Melville and Turner in Venice
A second example of the long-range effect of Melville’s 1857 travels in Italy on his subsequent life as a poet deeply attuned to the intersection among “books, pictures, and the face of nature” (in the phrase he marked in the copy of Hazlitt’s Criticisms of Art he acquired in 1870) began with his visit to the private gallery of the poet Samuel Rogers in London in 1849 and ended with the publication of Timoleon in New York in 1891. The essential connecting tissue between the 1849 visit in London and the 1891 publication in New York entered Melville’s retinal consciousness in month of April 1857, first in a Venetian gondola, then in a London gallery.
As discussed in the above entries on Raphael, Titian, and Veronese (CAT 108, 109, 110), young Melville, during his two visits to the private gallery of Samuel Rogers in December 1849, would have seen first-impression prints of the 57 watercolor vignettes that J. M. W. Turner had created for reproduction in Rogers’s Italy 1830 and Poems in 1834. One of the most beautiful of those was Venice, a small vignette (2 5/8 inches high by 3 3/8 inches wide) engraved by E. Goodall as the head-piece for the same-named poem (fig. 4). Goodall’s minute engraving after Turner’s exquisite design catches perfectly the spirit in which Rogers invokes a vision of Venice in the opening lines of the poem printed directly beneath the engraved vignette:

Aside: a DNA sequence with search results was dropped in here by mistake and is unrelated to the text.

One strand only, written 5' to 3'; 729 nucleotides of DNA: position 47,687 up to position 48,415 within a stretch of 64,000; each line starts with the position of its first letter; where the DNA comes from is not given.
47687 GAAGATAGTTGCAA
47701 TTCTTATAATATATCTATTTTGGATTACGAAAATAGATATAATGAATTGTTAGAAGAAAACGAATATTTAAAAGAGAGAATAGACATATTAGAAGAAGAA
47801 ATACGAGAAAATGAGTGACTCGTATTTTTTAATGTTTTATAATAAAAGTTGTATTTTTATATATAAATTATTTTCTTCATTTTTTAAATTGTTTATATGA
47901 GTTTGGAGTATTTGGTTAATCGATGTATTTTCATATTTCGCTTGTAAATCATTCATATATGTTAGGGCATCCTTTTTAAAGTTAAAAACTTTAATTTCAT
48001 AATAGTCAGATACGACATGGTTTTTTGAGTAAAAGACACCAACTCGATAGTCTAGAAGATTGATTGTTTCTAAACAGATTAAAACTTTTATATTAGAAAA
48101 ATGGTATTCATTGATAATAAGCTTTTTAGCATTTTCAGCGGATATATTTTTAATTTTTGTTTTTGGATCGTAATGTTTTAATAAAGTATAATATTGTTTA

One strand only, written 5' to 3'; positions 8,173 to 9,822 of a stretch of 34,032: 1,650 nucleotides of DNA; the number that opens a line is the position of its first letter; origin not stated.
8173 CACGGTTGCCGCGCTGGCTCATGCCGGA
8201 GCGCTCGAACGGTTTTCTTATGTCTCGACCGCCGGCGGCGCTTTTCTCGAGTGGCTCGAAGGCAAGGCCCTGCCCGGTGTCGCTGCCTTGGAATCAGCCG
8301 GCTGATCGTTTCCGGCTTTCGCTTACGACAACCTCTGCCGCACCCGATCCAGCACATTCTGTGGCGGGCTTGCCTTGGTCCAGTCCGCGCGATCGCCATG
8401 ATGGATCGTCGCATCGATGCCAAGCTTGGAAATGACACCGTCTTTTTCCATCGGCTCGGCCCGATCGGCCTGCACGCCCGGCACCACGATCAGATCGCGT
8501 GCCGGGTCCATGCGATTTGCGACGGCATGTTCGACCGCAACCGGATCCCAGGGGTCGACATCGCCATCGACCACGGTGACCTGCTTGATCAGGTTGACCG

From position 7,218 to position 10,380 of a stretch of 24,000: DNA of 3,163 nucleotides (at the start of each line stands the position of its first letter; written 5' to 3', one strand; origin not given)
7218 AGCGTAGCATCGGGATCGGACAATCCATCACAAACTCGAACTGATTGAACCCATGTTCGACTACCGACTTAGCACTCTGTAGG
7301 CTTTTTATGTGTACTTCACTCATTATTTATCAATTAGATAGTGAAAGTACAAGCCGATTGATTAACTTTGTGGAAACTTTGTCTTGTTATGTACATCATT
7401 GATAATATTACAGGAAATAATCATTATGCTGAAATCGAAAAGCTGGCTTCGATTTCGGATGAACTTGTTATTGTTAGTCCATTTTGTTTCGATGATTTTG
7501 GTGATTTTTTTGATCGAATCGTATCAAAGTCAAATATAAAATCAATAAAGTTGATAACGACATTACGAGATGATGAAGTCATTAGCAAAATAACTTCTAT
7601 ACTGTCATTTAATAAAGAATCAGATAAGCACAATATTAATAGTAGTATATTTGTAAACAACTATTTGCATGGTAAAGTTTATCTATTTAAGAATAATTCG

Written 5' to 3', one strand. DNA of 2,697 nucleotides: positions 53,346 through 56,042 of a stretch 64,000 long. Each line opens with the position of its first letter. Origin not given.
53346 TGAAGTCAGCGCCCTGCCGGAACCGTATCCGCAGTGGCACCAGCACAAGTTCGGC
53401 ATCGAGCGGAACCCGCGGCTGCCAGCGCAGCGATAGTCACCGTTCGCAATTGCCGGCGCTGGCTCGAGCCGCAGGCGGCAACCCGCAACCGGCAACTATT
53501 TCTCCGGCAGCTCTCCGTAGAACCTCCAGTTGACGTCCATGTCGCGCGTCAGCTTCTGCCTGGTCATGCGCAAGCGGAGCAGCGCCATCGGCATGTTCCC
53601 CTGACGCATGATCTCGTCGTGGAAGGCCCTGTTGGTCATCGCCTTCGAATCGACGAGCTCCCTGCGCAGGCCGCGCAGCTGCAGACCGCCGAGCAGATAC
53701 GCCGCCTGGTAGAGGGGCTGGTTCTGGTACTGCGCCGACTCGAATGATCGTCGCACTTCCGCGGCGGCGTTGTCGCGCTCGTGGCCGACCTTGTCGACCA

There is a glorious City in the Sea.
The Sea is in the broad, the narrow streets,
Ebbing and flowing; and the salt sea-weed
Clings to the marble of her palaces.
No track of men, no footsteps to and fro,
Lead to her gates. The path lies o’er the Sea.